So I’m a boat nut, and for no good reason other than my inalienable right to pursue happiness in these United States, I took the 2860 out for an impromptu spin later in the day, after I had finished the official test. Sea conditions were different—messy, confused three-footers prevailed, not two-footers. And guess what? The boat felt different, too. Where the morning’s smoother sea state had favored sporting crisply around at the top of the rpm register, rougher conditions were now keeping me well within the midrange, a realm that seemed less oomphy and responsive by comparison.
Some days later, Regal’s propulsion engineering manager Randy Gills clarified the issue. On our Volvo Penta-powered test boat, Gills explained, Regal had decided to experiment with an optional, top-speed-boosting 2.32:1 gear ratio, as opposed to the 1.95:1 ratio the company was already having good results with. Moreover, to compensate for the diminished rotational prop-shaft speeds inherent in the higher ratio, Regal had mounted F7 prop sets (with more pitch, among other things), not the F4s the company normally mates with Volvo Penta’s 4.3 DuoProps.
“The top end you got with 2.32:1 was a couple of miles per hour faster than what we’re getting with 1.95:1,” Gill went on to explain to me. “But nevertheless we’ve decided to stick with the lower ratio exclusively to optimize cruising performance, which means better speeds, fuel economy, and handling in the midrange where our customers tend to operate their boats most of the time.”
Sensible idea? I’d say so. Particularly if the strategy adds a little rough-water handling finesse to what is already a sweetly designed and assembled express cruiser with an interior that’s as bright and shiny as a solarium.
Regal Marine Industries (407) 851-4360. www.regal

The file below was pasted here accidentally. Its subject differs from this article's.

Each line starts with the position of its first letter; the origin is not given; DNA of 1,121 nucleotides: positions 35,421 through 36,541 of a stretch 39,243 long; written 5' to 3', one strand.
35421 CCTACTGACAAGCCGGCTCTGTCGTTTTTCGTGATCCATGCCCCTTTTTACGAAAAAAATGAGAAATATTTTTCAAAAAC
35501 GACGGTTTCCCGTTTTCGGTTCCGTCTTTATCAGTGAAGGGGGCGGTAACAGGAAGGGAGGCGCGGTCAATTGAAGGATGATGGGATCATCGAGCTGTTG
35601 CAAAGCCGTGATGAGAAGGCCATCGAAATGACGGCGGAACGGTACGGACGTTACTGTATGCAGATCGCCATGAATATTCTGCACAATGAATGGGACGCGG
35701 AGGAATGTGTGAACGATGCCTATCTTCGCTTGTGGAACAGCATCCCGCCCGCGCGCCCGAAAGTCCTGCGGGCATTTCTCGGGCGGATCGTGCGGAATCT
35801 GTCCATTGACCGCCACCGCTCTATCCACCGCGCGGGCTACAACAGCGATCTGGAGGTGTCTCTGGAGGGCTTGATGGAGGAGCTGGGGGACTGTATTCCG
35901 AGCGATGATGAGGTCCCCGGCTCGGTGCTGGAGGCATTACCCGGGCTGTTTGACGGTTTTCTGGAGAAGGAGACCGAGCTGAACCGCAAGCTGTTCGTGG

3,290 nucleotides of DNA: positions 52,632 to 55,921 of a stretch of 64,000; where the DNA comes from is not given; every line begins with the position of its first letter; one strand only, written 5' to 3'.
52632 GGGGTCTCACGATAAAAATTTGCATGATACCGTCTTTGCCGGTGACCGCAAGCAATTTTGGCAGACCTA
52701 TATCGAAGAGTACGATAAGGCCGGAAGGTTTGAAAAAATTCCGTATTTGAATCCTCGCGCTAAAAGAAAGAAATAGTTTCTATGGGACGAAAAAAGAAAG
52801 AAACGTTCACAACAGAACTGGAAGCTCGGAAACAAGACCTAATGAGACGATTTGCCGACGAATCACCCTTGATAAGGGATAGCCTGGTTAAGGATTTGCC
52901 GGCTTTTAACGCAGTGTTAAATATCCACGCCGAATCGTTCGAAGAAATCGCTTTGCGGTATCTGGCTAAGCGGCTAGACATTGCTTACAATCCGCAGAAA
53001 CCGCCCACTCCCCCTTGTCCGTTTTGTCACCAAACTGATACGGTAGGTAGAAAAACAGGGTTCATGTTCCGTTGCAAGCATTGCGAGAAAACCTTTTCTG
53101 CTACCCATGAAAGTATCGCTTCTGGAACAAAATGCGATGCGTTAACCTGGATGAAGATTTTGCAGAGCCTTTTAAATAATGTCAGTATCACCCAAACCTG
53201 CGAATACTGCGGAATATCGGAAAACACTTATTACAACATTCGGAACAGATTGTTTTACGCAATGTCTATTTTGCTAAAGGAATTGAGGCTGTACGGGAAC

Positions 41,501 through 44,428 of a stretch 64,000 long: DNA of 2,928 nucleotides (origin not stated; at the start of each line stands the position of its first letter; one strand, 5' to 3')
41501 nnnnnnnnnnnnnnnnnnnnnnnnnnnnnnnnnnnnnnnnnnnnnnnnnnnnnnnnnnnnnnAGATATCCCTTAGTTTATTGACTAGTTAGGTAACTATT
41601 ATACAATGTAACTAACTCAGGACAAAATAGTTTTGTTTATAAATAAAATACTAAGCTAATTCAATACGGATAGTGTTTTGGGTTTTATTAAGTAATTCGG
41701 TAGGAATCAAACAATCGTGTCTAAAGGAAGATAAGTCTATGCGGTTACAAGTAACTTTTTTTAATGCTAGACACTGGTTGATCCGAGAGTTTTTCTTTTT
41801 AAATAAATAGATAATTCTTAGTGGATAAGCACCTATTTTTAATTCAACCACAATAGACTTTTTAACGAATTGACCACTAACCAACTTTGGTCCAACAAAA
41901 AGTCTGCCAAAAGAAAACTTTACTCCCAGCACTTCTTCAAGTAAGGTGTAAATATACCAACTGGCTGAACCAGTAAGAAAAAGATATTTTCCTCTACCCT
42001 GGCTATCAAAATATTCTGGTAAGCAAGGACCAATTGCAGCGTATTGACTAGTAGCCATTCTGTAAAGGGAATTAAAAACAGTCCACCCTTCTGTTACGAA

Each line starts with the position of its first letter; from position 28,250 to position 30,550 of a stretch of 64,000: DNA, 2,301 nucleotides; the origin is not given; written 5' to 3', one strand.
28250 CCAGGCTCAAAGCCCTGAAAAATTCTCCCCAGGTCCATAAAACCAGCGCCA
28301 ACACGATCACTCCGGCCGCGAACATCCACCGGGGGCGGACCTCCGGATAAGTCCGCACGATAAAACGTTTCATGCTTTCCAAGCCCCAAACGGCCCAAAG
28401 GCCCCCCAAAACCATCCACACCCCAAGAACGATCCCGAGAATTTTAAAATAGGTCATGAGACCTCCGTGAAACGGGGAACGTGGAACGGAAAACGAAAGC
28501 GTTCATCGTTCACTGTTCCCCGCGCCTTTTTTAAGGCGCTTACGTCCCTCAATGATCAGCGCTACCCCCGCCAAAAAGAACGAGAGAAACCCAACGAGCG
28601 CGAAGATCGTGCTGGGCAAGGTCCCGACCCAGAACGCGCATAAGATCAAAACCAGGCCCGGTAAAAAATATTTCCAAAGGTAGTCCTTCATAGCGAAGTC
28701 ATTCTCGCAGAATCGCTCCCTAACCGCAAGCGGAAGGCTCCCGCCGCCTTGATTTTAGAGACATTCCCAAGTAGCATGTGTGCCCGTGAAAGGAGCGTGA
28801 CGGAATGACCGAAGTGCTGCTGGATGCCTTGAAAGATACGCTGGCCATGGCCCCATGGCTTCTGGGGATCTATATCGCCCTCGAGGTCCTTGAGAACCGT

Gear on Board >> Faria Instruments
I’ve been a fan of Faria Instruments since the company rapidly replaced a defunct dashboard gauge for me some years ago based on a mere phone call. My intuition at the time was that the customer-service guy I called had no idea I worked for a marine magazine.
Faria Instruments, which supplies all the fog-free backlit gauges on the Regal 2860 Window Express, is celebrating its 50th anniversary in the marine business this year. How has it become so popular that it claims to be the largest purveyor of instrumentation to the marine marketplace? One big factor is a limited transferable lifetime warranty on Faria products, all of which are made in the USA.
SPOTLIGHT ON | Diesel vs. Gas
While shooting the breeze with Randy Gills, Regal’s manager of propulsion engineering, about the 2860, some rather compelling information came to light regarding the testing that Regal performed on the boat. The company ran numbers on two identical 2860s with different propulsion pack-
ages: one a set of 160-hp Volvo Penta D3-160/DuoProp diesel stern drives, the other a set of 225-hp Volvo Penta 4.3/DuoProp gasoline stern drives. The complete findings are too lengthy to go into here, but the highlights are intriguing.
Economy’s the biggie, of course. At every rpm setting where Regal took measurements, the diesel boat pro-
duced substantially more miles per gallon. At 3000, 3500, and 4000 rpm, for example, the diesel pulled an additional 0.8 mpg while doing speeds just 2 to 3 mph less than the gasoline version. At top end, the 37.3-mph diesel pulled an additional 1.2 mpg over the 44.4-mph gasoline boat!
The sophistication of today’s common-rail technology helps explain why the diesel-powered 2860 Window Express performed so efficiently in Regal’s testing. Another factor, of course, is weight. According to specs on both Volvo Penta powerplants, the diesel’s dry weight is 727 pounds, and the more powerful gasoline engine’s dry weight is 942 pounds. Figuring two engines, the extra weight in the gasoline boat is then something like 430 pounds.
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